For example, a scene about a dog’s vivisection for research is followed by a story about an American soldier who was fatally bleeding after an explosion. Both characters die a similar death – the abdomen of both is cut by advanced technology. It is a time when humanity connects all possible resources in the struggle for survival.

– What is the value of Malaparte’s lesser-known works, such as Das Kapital or his only film Forbidden Christ?

– C. Malaparte was a constipated reader of Greek tragedies and his cruel literature tries to rethink the genre of tragedy in the context of modern history. This is especially evident in the novel Oda. 1949 The premiere of Das Kapital in Paris, Malaparte, brought a lot of problems, because the play was very hostile to the intellectuals.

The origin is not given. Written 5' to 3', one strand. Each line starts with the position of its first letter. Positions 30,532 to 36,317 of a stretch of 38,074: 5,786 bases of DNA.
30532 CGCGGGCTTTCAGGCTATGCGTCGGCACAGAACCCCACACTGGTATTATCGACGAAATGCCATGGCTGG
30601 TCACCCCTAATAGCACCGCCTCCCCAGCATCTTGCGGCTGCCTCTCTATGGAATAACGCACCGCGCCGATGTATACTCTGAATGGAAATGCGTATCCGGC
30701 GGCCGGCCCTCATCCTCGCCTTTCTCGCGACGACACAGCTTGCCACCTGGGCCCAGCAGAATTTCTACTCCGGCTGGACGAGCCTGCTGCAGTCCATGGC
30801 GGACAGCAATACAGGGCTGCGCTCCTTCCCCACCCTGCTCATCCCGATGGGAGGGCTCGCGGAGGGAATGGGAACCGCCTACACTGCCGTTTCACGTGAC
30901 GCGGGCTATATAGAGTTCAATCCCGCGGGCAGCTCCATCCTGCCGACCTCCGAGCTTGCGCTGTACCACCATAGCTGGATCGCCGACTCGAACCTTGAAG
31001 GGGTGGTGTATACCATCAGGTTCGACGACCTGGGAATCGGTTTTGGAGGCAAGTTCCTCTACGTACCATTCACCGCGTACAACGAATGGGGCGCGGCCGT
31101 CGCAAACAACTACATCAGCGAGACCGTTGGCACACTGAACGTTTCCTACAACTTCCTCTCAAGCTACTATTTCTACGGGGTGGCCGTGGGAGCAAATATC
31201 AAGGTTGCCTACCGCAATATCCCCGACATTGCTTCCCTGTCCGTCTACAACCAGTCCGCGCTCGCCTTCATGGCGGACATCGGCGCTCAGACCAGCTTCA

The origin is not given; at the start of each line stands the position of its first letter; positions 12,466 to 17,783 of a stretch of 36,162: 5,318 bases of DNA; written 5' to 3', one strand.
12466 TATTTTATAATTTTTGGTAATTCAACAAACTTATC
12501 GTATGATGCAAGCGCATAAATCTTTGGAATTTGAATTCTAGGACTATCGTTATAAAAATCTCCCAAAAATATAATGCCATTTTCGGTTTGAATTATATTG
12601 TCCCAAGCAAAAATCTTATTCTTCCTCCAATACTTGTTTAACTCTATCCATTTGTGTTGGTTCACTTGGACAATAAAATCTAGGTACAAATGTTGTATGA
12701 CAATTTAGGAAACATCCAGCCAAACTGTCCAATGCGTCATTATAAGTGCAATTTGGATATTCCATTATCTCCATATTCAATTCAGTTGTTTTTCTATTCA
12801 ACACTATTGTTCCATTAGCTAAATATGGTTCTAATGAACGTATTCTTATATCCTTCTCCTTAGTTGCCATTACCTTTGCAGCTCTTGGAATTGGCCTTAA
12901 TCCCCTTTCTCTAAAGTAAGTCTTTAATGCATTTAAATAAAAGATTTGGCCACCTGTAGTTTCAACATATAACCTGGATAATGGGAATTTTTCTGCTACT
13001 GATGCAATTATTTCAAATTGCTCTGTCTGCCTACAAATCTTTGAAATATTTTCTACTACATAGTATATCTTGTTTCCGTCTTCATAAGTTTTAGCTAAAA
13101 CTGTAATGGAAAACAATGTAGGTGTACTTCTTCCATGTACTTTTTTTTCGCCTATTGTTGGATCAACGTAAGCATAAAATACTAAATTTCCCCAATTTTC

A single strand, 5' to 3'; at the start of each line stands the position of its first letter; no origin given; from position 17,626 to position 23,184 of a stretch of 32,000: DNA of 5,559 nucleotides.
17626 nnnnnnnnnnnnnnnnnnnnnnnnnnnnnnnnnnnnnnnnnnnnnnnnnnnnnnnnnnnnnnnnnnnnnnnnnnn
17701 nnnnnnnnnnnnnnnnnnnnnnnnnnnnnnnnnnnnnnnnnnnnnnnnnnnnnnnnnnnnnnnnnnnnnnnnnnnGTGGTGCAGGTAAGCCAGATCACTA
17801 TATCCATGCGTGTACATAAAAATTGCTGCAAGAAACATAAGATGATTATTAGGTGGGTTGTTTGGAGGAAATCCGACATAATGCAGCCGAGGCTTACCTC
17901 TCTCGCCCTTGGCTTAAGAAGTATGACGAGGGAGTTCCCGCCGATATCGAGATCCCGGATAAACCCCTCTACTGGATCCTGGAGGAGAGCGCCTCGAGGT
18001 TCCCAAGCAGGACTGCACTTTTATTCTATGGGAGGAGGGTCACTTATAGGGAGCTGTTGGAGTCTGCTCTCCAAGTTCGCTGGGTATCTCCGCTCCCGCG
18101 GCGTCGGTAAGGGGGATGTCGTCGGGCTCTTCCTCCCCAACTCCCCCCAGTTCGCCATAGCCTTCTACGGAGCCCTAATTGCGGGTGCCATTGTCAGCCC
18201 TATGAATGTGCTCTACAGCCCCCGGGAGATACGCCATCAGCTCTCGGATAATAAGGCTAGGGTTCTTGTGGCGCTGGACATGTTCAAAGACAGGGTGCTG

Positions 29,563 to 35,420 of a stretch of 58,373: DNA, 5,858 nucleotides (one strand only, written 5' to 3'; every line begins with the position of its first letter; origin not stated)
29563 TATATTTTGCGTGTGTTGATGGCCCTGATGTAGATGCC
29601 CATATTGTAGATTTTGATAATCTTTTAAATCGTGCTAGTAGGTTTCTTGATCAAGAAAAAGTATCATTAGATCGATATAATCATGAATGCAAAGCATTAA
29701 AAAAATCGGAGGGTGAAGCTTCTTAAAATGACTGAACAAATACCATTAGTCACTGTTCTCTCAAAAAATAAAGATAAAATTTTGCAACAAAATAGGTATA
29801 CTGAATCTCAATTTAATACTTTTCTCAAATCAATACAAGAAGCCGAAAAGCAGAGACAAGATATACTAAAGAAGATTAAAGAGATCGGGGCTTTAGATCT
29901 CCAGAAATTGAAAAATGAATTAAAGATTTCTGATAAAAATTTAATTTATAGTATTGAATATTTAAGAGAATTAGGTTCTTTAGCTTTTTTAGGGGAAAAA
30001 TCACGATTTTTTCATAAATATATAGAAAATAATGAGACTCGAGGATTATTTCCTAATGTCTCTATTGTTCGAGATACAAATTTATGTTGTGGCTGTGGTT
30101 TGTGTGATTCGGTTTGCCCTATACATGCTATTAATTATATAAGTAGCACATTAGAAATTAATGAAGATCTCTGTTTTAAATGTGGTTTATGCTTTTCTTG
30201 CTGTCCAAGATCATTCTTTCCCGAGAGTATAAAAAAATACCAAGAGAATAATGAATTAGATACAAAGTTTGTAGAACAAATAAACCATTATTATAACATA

On the other hand, the author sought to do so: to use Marx’s figure to criticize both totalitarianism (Stalinism) and the bourgeoisie. The play tells the story of Marx, who is destitute in exile in London, whom circumstances force him to choose: to save his starving children or to complete a revolutionary work. The author raises horrific ethical dilemmas that go far beyond political controversy.

In the film Forbidden Christ, C. Malaparte tells the story of the defeated Italian soldiers returning from the war and the accompanying chain of revenge and revenge. 1951 In Italy, this topic was an absolute taboo. At the same time, C. Malaparte returned to the reflection on sacredness, which was very much in line with R. Rossellini’s films, both in terms of themes and visual expression.

From Italian value by T. Gudelytė